Zack Wheeler and his 2018 role with the Mets

After not pitching in the majors since 2014, Zack Wheeler came back to be on the Opening Day roster and made 17 starts in 2017. Heading into Spring Training there was speculation how to proceed with Wheeler, whether he would be better off in the majors or minors, as well as if he was best served being a starter or a reliever. But once both Seth Lugo and Steven Matz needed to open the year on the disabled list, Wheeler by necessity became a starter for the Mets.

Wheeler finished the year with a 3-7 record and a 5.21 ERA, so it’s certainly open season to ask if he would have been better served in another role. Adding to the questions is the fact that he ended the year on the DL with a stress reaction in the humerus bone of his right arm. The humerus is the long bone in the arm between the elbow joint and the shoulder. Previously, Wheeler had TJ surgery on his elbow. After being put on the DL, Wheeler said the following to MLB.com’s Anthony DiComo:

I sort of expected bumps in the road coming back this year,” Wheeler said. “It’s just unfortunate because everything else feels awesome — elbow, shoulder, everything feels great. And that’s why it’s so frustrating for me. The surgery repair feels great. This is something stupid and small that I can’t help. I just want to go out there and pitch, but this is holding me back for a bit.”

It’s next to impossible to predict how Wheeler will progress in his recovery from this injury. When it first happened the expectation was that he would return in 2017. Adding to the difficulty is that we don’t know if the stress is occurring near the elbow or near the shoulder.

When looking to Google for more information on baseball players with stress reactions, the first entry was a study about tennis players. Sifting through three pages of results, there were only three named baseball players in addition to Wheeler.

First was Matt Garza, who suffered the injury in 2012 and last pitched on July 21. He did not appear in the majors in 2013 until the third week of May. But Garza suffered a strained lat injury in Spring Training, which caused the delay to his next season. Garza went 10-6 with a 3.82 ERA that season, with a career-high 3.24 K/BB ratio.

Next was Michael Wacha, who suffered a stress reaction in his scapula in 2014. Wacha returned at the start of 2015 and had perhaps his best year, going 17-7 and making the All-Star team. And there was an article in 2010 about Phillies prospect Jiwan James, who switched from being a pitcher to a hitter after suffering a stress reaction in the minors to his humerus.

A stress reaction can be the precursor to a stress fracture although there were no reports of Wheeler having a fracture of any kind.

So, let’s assume that our new training staff will have Wheeler in position to contribute at the start of 2018. You know, because we’re optimists. What can we expect from the once highly-touted prospect?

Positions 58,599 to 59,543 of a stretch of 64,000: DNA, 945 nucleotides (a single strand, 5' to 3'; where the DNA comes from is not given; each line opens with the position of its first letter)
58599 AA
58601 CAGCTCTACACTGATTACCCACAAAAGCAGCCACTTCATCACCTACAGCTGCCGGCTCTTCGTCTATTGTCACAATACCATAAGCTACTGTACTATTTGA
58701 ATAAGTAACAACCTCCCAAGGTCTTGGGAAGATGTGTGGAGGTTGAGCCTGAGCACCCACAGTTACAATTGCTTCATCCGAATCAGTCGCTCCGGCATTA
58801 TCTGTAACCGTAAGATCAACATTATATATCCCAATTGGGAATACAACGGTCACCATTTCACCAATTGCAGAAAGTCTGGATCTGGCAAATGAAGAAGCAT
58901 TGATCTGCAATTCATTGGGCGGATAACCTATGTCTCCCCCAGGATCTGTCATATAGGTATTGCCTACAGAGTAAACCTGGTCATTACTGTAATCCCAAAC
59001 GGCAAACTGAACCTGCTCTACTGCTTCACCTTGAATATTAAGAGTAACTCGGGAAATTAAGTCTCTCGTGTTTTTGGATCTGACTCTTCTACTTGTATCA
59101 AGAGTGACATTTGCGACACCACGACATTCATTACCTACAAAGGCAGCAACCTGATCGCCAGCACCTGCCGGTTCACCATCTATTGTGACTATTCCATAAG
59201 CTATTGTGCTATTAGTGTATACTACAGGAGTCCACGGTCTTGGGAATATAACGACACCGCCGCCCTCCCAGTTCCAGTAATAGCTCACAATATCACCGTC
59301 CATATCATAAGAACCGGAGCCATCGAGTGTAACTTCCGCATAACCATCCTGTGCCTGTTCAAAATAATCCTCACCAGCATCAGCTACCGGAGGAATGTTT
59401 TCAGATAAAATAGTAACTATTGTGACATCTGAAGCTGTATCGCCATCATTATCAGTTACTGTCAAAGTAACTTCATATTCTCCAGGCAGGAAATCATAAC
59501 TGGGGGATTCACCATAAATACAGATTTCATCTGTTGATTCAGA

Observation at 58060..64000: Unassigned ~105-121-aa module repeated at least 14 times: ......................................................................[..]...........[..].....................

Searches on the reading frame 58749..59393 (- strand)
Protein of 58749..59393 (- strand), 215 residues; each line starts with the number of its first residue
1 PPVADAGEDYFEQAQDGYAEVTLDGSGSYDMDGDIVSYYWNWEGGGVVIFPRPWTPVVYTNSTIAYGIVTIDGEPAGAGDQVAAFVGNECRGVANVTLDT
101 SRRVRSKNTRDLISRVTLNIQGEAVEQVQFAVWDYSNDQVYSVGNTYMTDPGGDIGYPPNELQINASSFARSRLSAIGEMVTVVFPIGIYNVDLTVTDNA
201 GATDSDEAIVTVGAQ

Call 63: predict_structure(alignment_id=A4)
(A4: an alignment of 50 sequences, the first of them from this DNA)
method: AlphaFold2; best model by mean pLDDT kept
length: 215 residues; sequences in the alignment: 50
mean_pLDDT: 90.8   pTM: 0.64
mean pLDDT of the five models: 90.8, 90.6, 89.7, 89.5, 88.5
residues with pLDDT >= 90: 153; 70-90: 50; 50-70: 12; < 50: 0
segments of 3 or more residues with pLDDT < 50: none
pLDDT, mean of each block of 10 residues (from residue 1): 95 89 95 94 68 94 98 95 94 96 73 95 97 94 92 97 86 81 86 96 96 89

Wheeler got roughed up in his first start of 2017, as he allowed 5 ER in 4 IP. But in his next 10 starts, he had a 2.91 ERA and a 1.330 WHIP in 58.2 IP. That WHIP is almost identical to the marks he put up previously in the majors (1.339) as was his average of around 5.2 IP per start. Unfortunately, Wheeler made six more starts last season and in those games he totaled just 24.2 IP and a 9.89 ERA.

Reports at the time indicated that Wheeler was pitching with the injury for a bit before shutting things down. But we can’t assume that was the only cause of his poor final six starts of the year.

There have always been two main criticisms of Wheeler, both somewhat related. The first is that he didn’t go deep into games and the second was that he allowed too many walks. Wheeler finished 2017 with a 4.2 BB/9 and during his 10-game stretch referenced earlier, he had a 3.8 mark, identical to what he posted in 2014.

So, walk rate is another areas where we saw similar results to Wheeler in his first stint with the Mets.

Wheeler still has to be viewed as an injury risk, a guy unlikely to give the team 32 starts in a season. But what’s the point where he’s still viable as a starting pitcher? If Wheeler can average 5.2 IP per start and give you 25 starts at a 3.50 ERA, would you want that in your rotation? How about if that number was 20 starts or 15?

There’s no right answer to that question. The other thing to consider with Wheeler is what he does in his other starts and how successful you can be in limiting those. Wheeler had seven starts outside his stretch of 10 strong ones that essentially negated the value he provided when he was good. The Mets were 7-10 in games started by Wheeler last year.

In the past, Wheeler has expressed a strong preference to being a starting pitcher. That’s not surprising as not too many guys who’ve been starters in the majors clamor for a move to the pen. And there’s also the question if being a reliever would add more stress to Wheeler’s arm. Recall that the Mets utilized Lugo as a starter last year because they felt that it would be relatively easier to keep him healthy if he wasn’t coming in out of the pen.

One option might be to use Wheeler and Lugo as piggyback guys, like they do in the minors. You could rotate things, having one game with Wheeler as the starter and Lugo as the reliever and the next start you flip their roles. Then you have to decide if that’s the most efficient use of resources, essentially having a relief pitcher going just once every five days.

My personal preference would be to utilize Wheeler as a starter on a short leash, with that leash being not necessarily for innings in a particular game but for overall performance. If he gives up 15 ER over 3.2 IP in consecutive starts, like what happened in his 12th and 13th starts of 2017, he doesn’t get to make a third start. A Jacob deGrom or a Noah Syndergaard would have a longer leash in that situation than what Wheeler should have.

Because of all of the injuries, both that have already happened and ones that we expect to happen in 2018, the new manager will have to be prepared to juggle his starters. It’s not going to be easy but guys like Lugo, Robert Gsellman and Rafael Montero will be in the same boat, if at different times of the year. And we should apply the same standard to Matt Harvey and Matz, too.

13 comments for “Zack Wheeler and his 2018 role with the Mets

  1. MattyMets
    October 15, 2017 at 11:29 am

    I like the Lugo/Wheeler piggyback idea, but I’m starting to think that it’s time to move on from either Wheeler or Matz. They are both such frustrating question marks. Maybe one can be packaged in a trade and let them try to find luck elsewhere.

  2. Rabbit
    October 15, 2017 at 11:48 am

    5 inning starters looks like the new norm. Wheeler Lugo piggyback idea makes sense. And how about Matz gseelman while we’re at it?